RICHMOND, Va. (WRIC) — Richmond native Raymond Goode was about to perform a Kung Fu demonstration at the Highland Park Fourth of July parade when he heard gunshots, followed by screams.
Unknown to him and his Kung Fu group at the time, a gunman, who police believe to be 21-year-old Robert Crimo, had climbed onto a roof and opened fire on spectators.
“The parade had just started and then I heard gunshots,” Goode said. “I heard sirens and I saw people running and I’m like people don’t just run.”
In an instant, the Independence Day Celebration turned into chaos. But instead of running away from the chaos, Goode and his Kung Fu instructor, Sifu Baron, ran into the danger to help the victims.
“Everything is just frantic. It’s chaos,” he said. “It’s people running around… people on the streets… a mother looking for her child.”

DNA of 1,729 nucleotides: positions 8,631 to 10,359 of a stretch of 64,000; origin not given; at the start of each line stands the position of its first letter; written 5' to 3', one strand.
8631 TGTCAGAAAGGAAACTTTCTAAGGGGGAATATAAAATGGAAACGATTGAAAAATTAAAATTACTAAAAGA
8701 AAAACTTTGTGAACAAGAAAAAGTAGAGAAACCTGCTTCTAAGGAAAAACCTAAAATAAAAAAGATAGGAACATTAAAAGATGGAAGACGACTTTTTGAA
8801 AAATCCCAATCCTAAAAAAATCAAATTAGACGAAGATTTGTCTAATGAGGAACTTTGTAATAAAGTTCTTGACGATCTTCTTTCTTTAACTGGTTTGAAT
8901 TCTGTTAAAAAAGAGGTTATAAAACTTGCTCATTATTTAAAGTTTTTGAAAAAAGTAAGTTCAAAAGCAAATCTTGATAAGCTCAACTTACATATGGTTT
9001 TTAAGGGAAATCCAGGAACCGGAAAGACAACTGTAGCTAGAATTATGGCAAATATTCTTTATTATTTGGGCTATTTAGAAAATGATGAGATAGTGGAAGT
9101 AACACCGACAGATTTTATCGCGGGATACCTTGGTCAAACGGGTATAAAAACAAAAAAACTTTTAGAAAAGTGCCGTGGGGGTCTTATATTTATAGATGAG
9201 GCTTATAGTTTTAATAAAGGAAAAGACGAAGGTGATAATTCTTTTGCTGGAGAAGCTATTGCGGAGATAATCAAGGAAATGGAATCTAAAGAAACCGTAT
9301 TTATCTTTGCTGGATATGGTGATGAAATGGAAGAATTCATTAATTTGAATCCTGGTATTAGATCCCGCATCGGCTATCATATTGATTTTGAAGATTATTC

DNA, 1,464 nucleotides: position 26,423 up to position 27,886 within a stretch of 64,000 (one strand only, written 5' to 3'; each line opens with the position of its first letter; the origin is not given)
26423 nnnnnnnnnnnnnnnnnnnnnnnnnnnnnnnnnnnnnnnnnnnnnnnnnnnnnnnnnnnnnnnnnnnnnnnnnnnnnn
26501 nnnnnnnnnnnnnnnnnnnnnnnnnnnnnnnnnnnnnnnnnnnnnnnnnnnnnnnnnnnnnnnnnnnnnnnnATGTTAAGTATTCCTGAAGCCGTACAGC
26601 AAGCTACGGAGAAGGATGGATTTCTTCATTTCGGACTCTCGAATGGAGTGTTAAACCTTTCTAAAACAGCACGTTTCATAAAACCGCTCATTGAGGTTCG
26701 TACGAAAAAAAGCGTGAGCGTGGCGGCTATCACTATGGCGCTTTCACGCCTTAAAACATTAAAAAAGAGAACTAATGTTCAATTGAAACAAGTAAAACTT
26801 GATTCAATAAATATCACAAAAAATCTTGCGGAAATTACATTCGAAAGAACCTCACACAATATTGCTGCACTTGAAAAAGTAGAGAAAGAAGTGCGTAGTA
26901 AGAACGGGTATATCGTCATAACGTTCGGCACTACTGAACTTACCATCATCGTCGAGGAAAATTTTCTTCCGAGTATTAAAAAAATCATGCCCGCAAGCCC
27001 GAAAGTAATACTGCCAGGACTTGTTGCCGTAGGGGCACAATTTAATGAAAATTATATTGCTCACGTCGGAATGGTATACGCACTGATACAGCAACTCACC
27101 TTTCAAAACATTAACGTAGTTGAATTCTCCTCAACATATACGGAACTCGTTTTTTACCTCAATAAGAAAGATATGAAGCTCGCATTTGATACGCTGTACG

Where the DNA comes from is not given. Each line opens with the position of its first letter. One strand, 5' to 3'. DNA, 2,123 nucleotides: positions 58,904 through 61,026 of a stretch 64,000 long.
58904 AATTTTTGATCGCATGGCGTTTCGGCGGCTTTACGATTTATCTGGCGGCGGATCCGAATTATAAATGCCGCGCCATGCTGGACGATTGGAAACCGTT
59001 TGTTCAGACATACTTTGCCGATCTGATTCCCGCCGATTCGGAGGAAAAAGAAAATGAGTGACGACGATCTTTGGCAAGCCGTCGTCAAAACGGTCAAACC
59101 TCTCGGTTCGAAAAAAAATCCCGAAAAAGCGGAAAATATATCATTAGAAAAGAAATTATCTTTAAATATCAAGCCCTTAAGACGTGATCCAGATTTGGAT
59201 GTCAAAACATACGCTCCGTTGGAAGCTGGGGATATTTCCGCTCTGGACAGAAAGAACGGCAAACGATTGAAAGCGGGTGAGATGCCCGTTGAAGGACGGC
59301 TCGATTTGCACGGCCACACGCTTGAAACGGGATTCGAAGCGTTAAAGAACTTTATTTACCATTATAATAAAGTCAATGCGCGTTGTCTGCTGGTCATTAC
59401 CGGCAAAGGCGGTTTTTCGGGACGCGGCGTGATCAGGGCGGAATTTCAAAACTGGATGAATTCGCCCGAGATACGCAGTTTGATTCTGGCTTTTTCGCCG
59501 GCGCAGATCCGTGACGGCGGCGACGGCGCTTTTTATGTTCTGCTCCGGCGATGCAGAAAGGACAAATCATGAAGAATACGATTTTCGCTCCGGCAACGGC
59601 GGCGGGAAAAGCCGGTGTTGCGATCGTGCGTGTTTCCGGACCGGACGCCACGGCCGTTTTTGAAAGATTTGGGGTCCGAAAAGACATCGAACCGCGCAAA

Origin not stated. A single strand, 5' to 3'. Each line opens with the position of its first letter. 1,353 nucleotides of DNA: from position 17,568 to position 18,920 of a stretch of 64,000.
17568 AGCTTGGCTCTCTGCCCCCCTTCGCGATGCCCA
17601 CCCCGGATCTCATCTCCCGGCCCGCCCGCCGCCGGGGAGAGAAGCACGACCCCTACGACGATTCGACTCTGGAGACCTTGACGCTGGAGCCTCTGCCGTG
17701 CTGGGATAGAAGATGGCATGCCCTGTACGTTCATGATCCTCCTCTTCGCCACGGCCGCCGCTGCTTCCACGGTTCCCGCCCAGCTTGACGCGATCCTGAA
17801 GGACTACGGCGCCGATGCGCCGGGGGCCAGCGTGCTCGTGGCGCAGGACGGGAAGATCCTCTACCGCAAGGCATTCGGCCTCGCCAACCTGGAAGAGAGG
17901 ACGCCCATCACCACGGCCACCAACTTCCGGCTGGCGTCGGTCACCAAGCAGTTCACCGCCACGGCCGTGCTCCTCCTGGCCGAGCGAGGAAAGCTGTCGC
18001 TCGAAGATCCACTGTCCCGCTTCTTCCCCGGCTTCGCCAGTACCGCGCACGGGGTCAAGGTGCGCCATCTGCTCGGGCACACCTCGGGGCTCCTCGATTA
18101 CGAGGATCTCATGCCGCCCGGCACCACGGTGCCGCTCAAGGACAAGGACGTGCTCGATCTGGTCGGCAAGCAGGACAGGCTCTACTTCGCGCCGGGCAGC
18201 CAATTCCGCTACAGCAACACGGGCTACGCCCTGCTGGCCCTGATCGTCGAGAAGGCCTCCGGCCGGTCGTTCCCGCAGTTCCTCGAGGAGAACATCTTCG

Goode and Baron described a hectic scene, saying the streets were riddled with bullets and bodies were falling. As they neared the bloodshed, they encountered an older man who had been shot in the shoulder.
“He was grazed in the head, shot in the back of the shoulder. He was walking wounded. He’s leaning against the building. So, we run in, flag down a cop and get him in the cop car,” Baron said.
“One of the members took off his shirt and wrapped it around him. He kept trying to get up because he was in shock,” Goode said.
Despite the dangers, the pair believes their combat training helped prepare them to assist.
“We helped and assisted in any way we could, but you can understand in that chaos people are breaking down. People were crying, but we’re trying to get them out of the area because there’s an active shooter on site,” Goode said.
Sadly, seven people were killed in the mass shooting. But in the wake of tragedy, Goode and Baron hope the community will still come together to overcome fear.
“You chose fear or you chose love and you just have to keep choosing love,” Baron said.